Columbian Exposition - Electrical Building

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Columbian Exposition - Electrical Building

During the 1893 World's Columbian Exposition, the Electrical Building was located here.  Inside were "the most novel and brilliant exhibits of the exposition," according to the fair's official guidebook.  The architectural firm Van Brunt & Howe designed the building in Spanish renaissance style.  When the 1893 exposition occurred there was a major shift from steam power to electric power, so electricity was a major attraction at the fair.  The Columbian Exposition had more electric light bulbs than the rest of the City of Chicago, according to "A City Comes Of Age: Chicago In The 1890s," by Susan Hirsch and Robert Golder.  George Westinghouse and Nikola Tesla introduced alternating current to the public for the first time at the fair.  Neon lights debuted here too.  There were several electrical power plants on the fairgrounds, and 8,000 arc lamps and 130,000 incandescent lamps lit the buildings and walkways.  A huge statue of Benjamin Franklin flying his kite stood at the entrance of the building.  Inside, the General Electric Company displayed search lights, power generators, incandescent lamps, and railway motors.  An 82-foot "tower of light" made from 30,000 pieces of cut glass and shaped like Thomas Edison's incandescent map stood in the middle of General Electric's exhibit.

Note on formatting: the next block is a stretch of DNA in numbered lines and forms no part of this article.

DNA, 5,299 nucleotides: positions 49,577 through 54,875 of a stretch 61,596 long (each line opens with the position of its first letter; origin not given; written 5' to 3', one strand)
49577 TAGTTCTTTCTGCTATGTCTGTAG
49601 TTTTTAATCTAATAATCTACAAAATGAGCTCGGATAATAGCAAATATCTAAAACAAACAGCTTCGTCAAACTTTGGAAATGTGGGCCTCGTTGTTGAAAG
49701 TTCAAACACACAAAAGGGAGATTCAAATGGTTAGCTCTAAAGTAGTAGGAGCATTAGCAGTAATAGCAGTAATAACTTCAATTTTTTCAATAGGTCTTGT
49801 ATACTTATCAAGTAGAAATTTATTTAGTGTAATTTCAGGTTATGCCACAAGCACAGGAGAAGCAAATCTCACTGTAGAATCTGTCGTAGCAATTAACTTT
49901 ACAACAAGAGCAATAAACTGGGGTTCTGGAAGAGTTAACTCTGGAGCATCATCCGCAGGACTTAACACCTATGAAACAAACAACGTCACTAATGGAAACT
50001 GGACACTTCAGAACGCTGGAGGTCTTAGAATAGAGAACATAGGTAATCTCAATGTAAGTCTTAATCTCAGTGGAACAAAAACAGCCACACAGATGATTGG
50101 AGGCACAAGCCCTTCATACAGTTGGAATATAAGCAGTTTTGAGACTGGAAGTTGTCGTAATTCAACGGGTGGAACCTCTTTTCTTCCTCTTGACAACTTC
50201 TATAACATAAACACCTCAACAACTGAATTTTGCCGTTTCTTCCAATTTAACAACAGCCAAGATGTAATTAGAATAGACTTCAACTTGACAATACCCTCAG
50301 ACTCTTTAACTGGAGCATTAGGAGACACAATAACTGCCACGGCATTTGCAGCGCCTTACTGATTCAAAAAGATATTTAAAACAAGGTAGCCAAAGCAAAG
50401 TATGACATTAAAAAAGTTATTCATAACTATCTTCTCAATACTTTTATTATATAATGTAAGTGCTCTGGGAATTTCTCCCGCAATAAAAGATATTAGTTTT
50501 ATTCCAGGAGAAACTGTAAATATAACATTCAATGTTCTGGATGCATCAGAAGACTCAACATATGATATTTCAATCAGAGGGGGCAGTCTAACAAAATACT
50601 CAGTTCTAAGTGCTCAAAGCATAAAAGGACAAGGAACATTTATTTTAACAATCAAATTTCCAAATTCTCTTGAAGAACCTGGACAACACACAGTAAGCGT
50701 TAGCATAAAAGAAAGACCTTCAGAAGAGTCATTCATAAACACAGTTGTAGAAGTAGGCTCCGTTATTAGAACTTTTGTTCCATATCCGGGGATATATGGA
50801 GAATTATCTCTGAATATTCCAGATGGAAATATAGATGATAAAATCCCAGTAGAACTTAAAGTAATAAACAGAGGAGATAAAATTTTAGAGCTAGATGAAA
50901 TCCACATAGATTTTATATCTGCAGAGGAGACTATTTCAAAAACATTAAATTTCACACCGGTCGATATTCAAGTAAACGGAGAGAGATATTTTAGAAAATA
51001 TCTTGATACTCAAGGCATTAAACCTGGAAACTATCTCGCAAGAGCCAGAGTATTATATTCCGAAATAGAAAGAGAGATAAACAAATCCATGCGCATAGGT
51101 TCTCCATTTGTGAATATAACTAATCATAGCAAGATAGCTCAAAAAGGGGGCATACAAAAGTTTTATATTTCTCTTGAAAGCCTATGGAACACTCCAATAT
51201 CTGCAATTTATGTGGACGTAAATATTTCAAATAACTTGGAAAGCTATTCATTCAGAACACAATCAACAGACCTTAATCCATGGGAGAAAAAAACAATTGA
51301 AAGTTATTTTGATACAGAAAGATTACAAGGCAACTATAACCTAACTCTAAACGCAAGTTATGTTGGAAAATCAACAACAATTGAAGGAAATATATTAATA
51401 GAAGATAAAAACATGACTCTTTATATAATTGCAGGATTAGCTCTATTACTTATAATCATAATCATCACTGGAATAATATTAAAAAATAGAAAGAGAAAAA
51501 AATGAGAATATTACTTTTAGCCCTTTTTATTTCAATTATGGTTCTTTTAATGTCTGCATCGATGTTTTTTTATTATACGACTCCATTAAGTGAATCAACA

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Jackson Park
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Columbian Exposition
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